sustainability. One of BedZED’s defining
characteristics is its unique approach
towards transportation. The entire
development has been designed to
encourage alternatives to car use and
the site was primarily chosen for its
excellent public transport links.

A specific green transport plan outlines the benefits of walking, cycling and other non-automobile
transportation methods, allowing BedZED to reach its goal of a 50% reduction in fossil-fuel consumption
by private car use compared with conventional developments. In addition to the green transport
plan, the BedZED also offers an onsite car club, cycling facilities, and nearby stores and gathering
areas that reduce the need to travel.

5 sustainable technologies

Technology #1

Passive Design


I’ve chosen 5 low tech technologies. I think that fits a smart design, you get the most out of
the least. Just by designing smarter you can increase energy efficiëncy, with few costs
attached to it. A passive designed building gets the most out of the power of the sun, with
no high tech equipment.

Using passive design principles can reduce temperature fluctuations and make a
home drier, quieter and more enjoyable to live in. As building regulations develop and
public awareness of sustainability issues increases, home buyers are increasingly likely
to demand elements of passive design. A number of passive design features can be
incorporated into the new buildings or renovations at little or minimal cost.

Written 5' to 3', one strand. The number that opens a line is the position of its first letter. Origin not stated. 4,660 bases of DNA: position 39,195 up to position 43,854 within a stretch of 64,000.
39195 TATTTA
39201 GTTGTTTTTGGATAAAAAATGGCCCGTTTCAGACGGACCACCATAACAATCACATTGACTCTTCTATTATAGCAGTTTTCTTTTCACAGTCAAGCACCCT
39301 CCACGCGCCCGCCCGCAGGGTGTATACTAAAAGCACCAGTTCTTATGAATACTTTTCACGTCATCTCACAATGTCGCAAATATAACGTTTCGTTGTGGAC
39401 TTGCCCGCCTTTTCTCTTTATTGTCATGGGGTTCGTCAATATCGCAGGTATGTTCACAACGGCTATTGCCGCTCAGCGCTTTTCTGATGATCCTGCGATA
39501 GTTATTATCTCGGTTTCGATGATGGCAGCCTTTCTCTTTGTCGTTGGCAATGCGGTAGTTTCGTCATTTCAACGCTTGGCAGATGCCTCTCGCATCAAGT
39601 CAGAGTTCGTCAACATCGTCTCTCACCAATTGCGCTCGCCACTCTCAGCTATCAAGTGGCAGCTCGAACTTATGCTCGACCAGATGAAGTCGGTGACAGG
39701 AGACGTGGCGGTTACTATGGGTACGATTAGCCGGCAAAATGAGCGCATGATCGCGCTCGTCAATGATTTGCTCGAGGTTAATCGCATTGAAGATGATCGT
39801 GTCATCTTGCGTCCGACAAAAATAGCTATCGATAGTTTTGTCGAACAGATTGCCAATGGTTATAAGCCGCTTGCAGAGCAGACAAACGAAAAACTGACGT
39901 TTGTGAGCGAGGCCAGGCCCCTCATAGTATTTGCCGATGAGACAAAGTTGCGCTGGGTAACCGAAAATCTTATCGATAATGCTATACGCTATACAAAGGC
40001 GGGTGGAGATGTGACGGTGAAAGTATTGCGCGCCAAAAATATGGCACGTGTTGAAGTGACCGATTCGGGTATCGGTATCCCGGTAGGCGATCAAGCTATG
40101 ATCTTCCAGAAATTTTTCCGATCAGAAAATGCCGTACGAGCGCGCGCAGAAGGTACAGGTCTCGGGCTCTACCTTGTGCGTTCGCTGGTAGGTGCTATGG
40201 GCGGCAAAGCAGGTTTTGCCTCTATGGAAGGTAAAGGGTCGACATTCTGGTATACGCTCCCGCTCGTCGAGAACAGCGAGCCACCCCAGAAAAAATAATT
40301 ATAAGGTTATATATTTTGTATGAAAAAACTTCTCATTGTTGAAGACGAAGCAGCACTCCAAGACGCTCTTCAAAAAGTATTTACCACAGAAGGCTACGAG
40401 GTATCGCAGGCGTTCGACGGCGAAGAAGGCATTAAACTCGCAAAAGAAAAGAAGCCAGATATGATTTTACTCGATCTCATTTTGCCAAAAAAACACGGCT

1. Placement of room-types, internal doors & walls, & equipment in the house.
  2. Orienting the building to face the equator (or a few degrees to the East to capture
the morning sun)
  1. Extending the building dimension along the east/west axis
  2. Adequately-sizing windows to face the midday sun in the winter, and be shaded in
the summer.
  1. Minimising windows on other sides, especially western windows
  2. Erecting correctly-sized, latitude-specific overhangs, or shading elements (shrubbery,
trees, trellises, fences, shutters, etc.)
  1. Using the appropriate amount and type of insulation including radiant barriers and
bulk insulation to minimise seasonal excessive heat gain or loss
  1. Using thermal mass to store excess solar energy during the winter day (which is then
re-radiated during the night)
While these considerations may be directed to any building, achieving an ideal